My point is this: Part of the story of the news crisis is the role of corporate owners. Can that story be told in a museum heavily funded by some of these same organizations that might be complicit in exacerbating the crisis? I’m not suggesting that anyone is intentionally trying to suppress some bit of information. But if part of the story of the newspaper crisis is based on structural components of the news business, we need to recognize that it might be hard to tell that story when surrounded by the very structure to be discussed.

This post is about a museum, but clearly these controls apply to the news business as well.

This past weekend I finished reading “Mediating the message,” a classic mass communication theory book that explores factors of the media environment that influence content. It was nice, then, when I saw on Sunday the Daily Show’s Jon Stewart on FOX News Sunday with Chris Wallace, talking about his take on the source of the bias in news media.

While Wallace admitted to there being a conservative slant on FOX, he said it exists as a “counterbalance” to the mainstream media outlets, which he says display a liberal bias. Stewart disagreed, saying that perhaps MSNBC has become an outlet with a clear liberal slant (though only after the success of FOX’s business model), but most other news organizations have no clear political bias.

It seems what Wallace is trying to suggest that the liberal bias comes mostly from individuals acting as activists. Stewart, on the other hand, suggests aspects of organizational structure and routines that influence the content. “The bias of the mainstream media is toward sensationalism, conflict, and laziness,” he says.

In “Mediating the message,” authors Pamela Shoemaker and Stephen Reese suggest a theory of influence on media content, focusing somewhat holistically on both micro- and macro-level factors. These factors exist, according to the theory, on five levels: individual, routines, organizational, extramedia, and ideological. Stewart’s last comment on the biases toward “sensationalism, conflict, and laziness” speaks to qualities that exist within several of these levels, and in most cases, they are very deeply embedded in the media outlets both hosts are discussing.

Let’s take sensationalism and conflict, for example. Most news organization — FOX News included — are vying for audiences that like entertainment programming and the easy-to-follow stories that go along with it. Or at least that’s what we think we know about them. So, we tend to gravitate toward coverage of stories that can be told in an narrative that has characters, conflict, etc. Take the Weiner coverage for example. Congressman does something devious, gets caught, lies, comes out with truth. That’s pretty easy to follow. There are characters. There’s a conflict. There’s a resolution. The end.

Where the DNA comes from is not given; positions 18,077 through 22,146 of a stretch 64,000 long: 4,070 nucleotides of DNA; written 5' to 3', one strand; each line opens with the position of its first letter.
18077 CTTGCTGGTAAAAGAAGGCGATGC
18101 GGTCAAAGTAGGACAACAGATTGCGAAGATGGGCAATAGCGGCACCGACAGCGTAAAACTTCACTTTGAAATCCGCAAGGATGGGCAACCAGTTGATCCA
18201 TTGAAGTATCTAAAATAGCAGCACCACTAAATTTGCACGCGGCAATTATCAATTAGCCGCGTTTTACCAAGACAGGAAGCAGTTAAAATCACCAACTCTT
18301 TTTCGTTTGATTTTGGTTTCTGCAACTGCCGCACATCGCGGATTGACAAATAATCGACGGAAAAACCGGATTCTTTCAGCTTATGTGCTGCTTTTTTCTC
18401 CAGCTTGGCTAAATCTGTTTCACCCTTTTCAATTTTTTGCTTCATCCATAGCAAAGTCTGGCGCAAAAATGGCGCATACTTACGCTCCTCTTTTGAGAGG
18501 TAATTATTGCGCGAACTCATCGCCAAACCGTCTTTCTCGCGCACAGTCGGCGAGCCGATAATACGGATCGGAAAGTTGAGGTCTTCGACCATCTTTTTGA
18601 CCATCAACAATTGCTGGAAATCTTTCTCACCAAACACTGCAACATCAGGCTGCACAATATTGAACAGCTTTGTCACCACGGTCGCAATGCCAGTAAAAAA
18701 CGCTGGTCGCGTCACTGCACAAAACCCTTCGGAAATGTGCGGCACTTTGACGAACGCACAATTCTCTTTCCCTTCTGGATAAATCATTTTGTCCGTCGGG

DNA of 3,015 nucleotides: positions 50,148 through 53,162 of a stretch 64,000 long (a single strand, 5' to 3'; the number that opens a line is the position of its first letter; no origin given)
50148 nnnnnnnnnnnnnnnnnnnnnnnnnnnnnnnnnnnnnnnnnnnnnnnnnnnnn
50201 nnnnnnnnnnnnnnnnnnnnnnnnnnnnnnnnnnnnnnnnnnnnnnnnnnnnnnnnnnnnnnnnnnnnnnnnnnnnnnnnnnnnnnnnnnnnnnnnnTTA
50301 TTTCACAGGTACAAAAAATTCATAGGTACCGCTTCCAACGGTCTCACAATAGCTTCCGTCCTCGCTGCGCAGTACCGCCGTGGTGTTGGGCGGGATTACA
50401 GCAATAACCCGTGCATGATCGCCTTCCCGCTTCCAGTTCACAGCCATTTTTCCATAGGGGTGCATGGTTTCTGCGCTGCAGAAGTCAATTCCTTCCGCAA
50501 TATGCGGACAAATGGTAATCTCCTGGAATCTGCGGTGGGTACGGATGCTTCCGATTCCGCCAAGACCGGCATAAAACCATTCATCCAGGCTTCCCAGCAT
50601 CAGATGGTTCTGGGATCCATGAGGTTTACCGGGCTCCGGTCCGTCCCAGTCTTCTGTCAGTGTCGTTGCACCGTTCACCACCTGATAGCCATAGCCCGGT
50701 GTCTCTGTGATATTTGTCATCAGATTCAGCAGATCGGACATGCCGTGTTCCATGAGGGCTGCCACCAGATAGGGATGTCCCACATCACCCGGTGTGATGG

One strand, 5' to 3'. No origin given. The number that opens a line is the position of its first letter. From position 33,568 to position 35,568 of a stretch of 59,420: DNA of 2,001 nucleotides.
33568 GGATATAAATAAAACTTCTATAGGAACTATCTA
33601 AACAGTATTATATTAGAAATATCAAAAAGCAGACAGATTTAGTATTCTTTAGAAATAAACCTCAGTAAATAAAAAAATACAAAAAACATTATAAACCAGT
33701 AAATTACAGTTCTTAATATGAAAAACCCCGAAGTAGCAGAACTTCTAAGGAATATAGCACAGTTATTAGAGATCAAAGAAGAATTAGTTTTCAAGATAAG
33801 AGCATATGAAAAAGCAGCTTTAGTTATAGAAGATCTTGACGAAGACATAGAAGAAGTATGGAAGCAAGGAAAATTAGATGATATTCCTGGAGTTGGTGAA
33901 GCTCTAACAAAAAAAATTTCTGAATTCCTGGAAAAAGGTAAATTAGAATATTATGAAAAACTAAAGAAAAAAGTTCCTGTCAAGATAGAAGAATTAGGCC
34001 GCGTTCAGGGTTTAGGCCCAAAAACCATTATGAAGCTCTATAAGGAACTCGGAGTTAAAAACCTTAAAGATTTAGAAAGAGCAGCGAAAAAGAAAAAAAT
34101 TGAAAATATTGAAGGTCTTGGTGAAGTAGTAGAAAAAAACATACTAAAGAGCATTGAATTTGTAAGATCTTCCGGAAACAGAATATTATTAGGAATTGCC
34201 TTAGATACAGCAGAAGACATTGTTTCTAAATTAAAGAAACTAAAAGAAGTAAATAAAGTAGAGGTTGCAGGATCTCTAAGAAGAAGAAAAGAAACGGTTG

In fact, the structure is so biased to such coverage that after Anthony Weiner resigned, as Stewart mentions in his appearance on FOX, all of the 24-hour news channels went to Nancy Pelosi’s regularly scheduled press conference. They expected her to talk about the Weiner story, but when she said she wouldn’t be answering any questions about it and would instead be talking about jobs and Medicare, all the stations dropped the live feed.

I remember once in grad school in 2006 I was watching one of the cable news channels cover an insignificant story that had narrative appeal (I can’t remember the exact story). I asked myself when this all started, meaning when did journalism become so sensationalistic.  My roommate at the time (Nick Geidner, who is also a media scholar), always the comedian, decided to answer my obviously rhetorical question with a very short answer: “1994.”

What Nick meant was that 24-hour news showed its strength in the late 80’s and early 90’s with coverage of the Gulf War. After the war ended in 1991, audiences had fewer reasons to turn to the channel as much as they might have during the war. That is until 1994, and ensuring OJ Simpson mania. The realization that this new medium could cover even insignificant yet conflict- and narrative-filled stories all the time changed the nature of what news is. The Internet — and the so-called never-ending news cycle — has only exacerbated those routines. Jon Stewart on FOX News Sunday said something similar:

24-hour news networks are built for one thing, and that’s 9/11 and the type of gigantic news event that the type of apparatus that exists in this building and exists at the other 24-hour (news networks) is perfectly suited to cover.

In the absence of that, they’re not just going to say, ”There’s not that much that’s urgent or important or conflicted happening today. So we are going to gin up; we’re going to bring forth more conflict and more sensationalism because we want you to continue watching us 24 hours a day, seven days a week — even when the news doesn’t necessarily warrant that type of behavior.”

Wallace seems to think that the individual political perspectives of those who work at mainstream media organizations is liberal (maybe slightly, according to some research on the topic). What he fails to see, however, is that the other factors are far more influential on news content. It’s the heavily commercial structure of the media system, which values stories that produce more eyeballs regardless of their service to the public interest. It’s the routines of frequently using the same sources. It’s the technology that pushes us to get news out faster. It’s all of these factors and more influencing each other and, in myriad ways, content.

While Wallace is probably right that some personal political beliefs influence coverage, it’s the core parts of the media structure that more greatly affect what we see on the news. Of course, those antecedents are much more complex. And more difficult to blame so easily.